October 9, 2012
Youth Empowerment for Community Action hosts 2nd summit – Layou Campsite

Six community service project groups pitched their ideas this past Saturday to a panel at the Layou Campsite, as part of the Youth Empowered for Community Action (YECA) program.{{more}}

The YECA program’s focus is working with youths to develop solutions to issues faced today, namely HIV/AIDS stigma and discrimination, socio-economic and environmental issues.

Their second overnight retreat was held this past weekend, which was geared at the implementation of community service projects created by the participants, for youths in various areas all over the country.

Five individuals: Andrew Wilson, Director of National Parks for the Region, Patrick Prescod from Population Services International and Parent Care Association of St Vincent and the Grenadines, Ashley John from the National Youth Council, Carlos Williams, an adult at Continuing Education and Janeil Henry, Secretary General of the UNESCO National Commission of St Vincent and the Grenadines, were on the panel that assessed and gave feedback on the service project ideas.

Each group presented on a topic of either HIV/AIDS and the related stigma and discrimination or socio-economic or environmental issues and presented ideas that consisted of community and coastal clean-ups, workshops and HIV/AIDS education discussion groups.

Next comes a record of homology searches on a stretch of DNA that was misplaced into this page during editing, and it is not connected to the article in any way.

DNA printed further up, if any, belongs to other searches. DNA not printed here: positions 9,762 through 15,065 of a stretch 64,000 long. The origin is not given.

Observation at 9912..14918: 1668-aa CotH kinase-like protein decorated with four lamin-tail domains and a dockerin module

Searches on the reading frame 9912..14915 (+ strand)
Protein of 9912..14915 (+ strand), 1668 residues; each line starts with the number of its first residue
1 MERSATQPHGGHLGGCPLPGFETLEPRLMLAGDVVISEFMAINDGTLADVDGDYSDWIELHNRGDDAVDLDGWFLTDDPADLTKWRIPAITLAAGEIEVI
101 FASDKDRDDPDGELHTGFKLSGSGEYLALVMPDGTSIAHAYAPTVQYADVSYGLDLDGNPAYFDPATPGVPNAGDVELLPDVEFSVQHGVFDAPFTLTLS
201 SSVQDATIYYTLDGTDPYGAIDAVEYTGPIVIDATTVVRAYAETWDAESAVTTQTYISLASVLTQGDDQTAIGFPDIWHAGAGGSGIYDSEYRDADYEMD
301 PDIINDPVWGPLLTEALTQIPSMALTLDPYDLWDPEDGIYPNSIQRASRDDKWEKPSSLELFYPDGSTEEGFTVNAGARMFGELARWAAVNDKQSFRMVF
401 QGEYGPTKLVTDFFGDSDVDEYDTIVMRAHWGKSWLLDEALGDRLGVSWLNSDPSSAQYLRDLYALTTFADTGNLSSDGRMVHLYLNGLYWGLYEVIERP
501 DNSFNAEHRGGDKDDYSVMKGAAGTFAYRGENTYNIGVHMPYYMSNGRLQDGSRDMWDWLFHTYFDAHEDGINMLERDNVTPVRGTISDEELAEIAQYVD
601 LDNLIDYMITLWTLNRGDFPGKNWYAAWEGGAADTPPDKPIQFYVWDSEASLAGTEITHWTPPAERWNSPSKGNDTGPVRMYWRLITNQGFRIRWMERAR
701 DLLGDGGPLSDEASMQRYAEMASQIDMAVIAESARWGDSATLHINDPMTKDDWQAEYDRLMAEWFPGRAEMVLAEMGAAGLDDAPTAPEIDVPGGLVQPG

Additionally, groups presented their projects based on their vision, rationale, goals, action plan and timelines by which they expect to carry out their plans. The actual activity planned, whether it is a mentorship program or a coastal clean-up, is expected to be carried out in a one-day period.

After presenting his group’s socio-economic service project to curb unemployment of youths through the use of a skill or trade, Marvello Ballantyne, a 19-year-old youth leader, shared his views on the topic.

“There is a number of problems and ills in the society that we youths need to fight back against, because if everything keep going down and we do not change them, then it’s gonna be hard for us in the future,” he said.

Also, Malaika Providence, a 14-year-old student at the St Joseph’s Convent Kingstown, who was strongly impacted by the socio-economic, as well as HIV/AIDS areas, stated that she had learned a great deal from being a part of the program.

“I hadn’t realized that in St Vincent we had such a high rate in HIV…that so many people were under-employed and the poverty rate was so high.”

All groups stated in their plans that they hope to take action and implement their respective service projects by the end of the year.